More needs to be done to encourage and enable front-line personnel in education, health and social care, and across other relevant sectors, to sustainably raise awareness of the risks of drug and alcohol misuse and how to avoid it.

Education, health and social care front-line personnel also need to be enabled and encouraged to do more to identify people at risk of misusing drugs and/or alcohol, to provide brief interventions, and to refer to appropriate services. It would be appropriate to extend this to other services too, which may come into contact with vulnerable adults and young people, such as housing and the police.

National & Local Strategies

Drug Strategy 2010 - Drug strategy 2010 - Publications - GOV.UK

What is this telling us?

Alcohol misuse is a much bigger issue in Reading than drug misuse: it affects far more people individually and has much wider societal impacts. Significant problems are related to both, but especially to alcohol misuse, and are getting bigger year-on-year in Reading, as elsewhere.

The lives of most drug users and of a sizeable group of alcohol misusers are complex and often chaotic. A multidisciplinary approach that truly joins up the various different services provided (for example, general practice, A&E, other hospital services, community services, specialist drug and alcohol services, social services and voluntary and community services) will enable benefit for them and their families and for society more generally.

What are the inequalities?

There is a need to develop services for people who use NSPs. Currently, there are only one or two specialist units in the country yet this is becoming an increasing problem. The scale of physical and mental health risk in using NSPs is not clear, and, for many, it may be that 'recreational use' of these substances, and cannabis, is no more an issue that the 'recreational use' of alcohol. However, it is important that, for 'recreational' users of both drugs (such as cannabis and NSPs) and alcohol, there are services available to help those at risk of dependency and significant harm.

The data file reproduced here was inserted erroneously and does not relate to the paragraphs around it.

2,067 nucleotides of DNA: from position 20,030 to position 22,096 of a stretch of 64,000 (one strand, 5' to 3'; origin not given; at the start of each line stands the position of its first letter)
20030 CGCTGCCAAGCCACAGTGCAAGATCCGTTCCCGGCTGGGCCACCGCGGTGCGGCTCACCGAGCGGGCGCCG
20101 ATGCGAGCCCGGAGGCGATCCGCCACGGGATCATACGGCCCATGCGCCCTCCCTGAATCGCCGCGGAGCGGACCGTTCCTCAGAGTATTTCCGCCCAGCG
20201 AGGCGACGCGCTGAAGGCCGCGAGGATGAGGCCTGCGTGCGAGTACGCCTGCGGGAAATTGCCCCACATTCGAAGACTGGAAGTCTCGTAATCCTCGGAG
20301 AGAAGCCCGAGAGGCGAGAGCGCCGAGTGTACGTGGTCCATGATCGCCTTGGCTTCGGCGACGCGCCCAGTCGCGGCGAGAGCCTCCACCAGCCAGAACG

Other inequalities highlighted in the Drug and Alcohol Needs Assessment are:

  • alcohol misuse - there are very many more people in Reading who could benefit from specialist treatment than are able to receive it under current arrangements; and
  • prevention - there are many people in Reading with either (or both) 'early' misuse of alcohol and drugs who could benefit from specialist intervention to help them avoid a decent into more damaging use of substances.
  • ensures that all health and social care services, and those of the police and judicial system, work together more effectively so that people do not fall into gaps between services and so that it is simple to provide care between different agencies without the service user having to try to negotiate their way from one to another;
  • provides services of all types in different locations to improve engagement and thus outcomes;
  • enables and encourages front-line staff in all sectors, to do much more to identify people at risk of misusing drugs and/or alcohol and to provide brief interventions, and refer to appropriate services; and
  • enables different policies and services and the enforcement of regulations, to take account of the cumulative impact of drug and alcohol misuse to enable greater benefit to people's health and to the community more widely.

Links to the other following section:

Liver Disease

Children & Adolescent Mental Health



Drug and Alcohol Needs Assessment -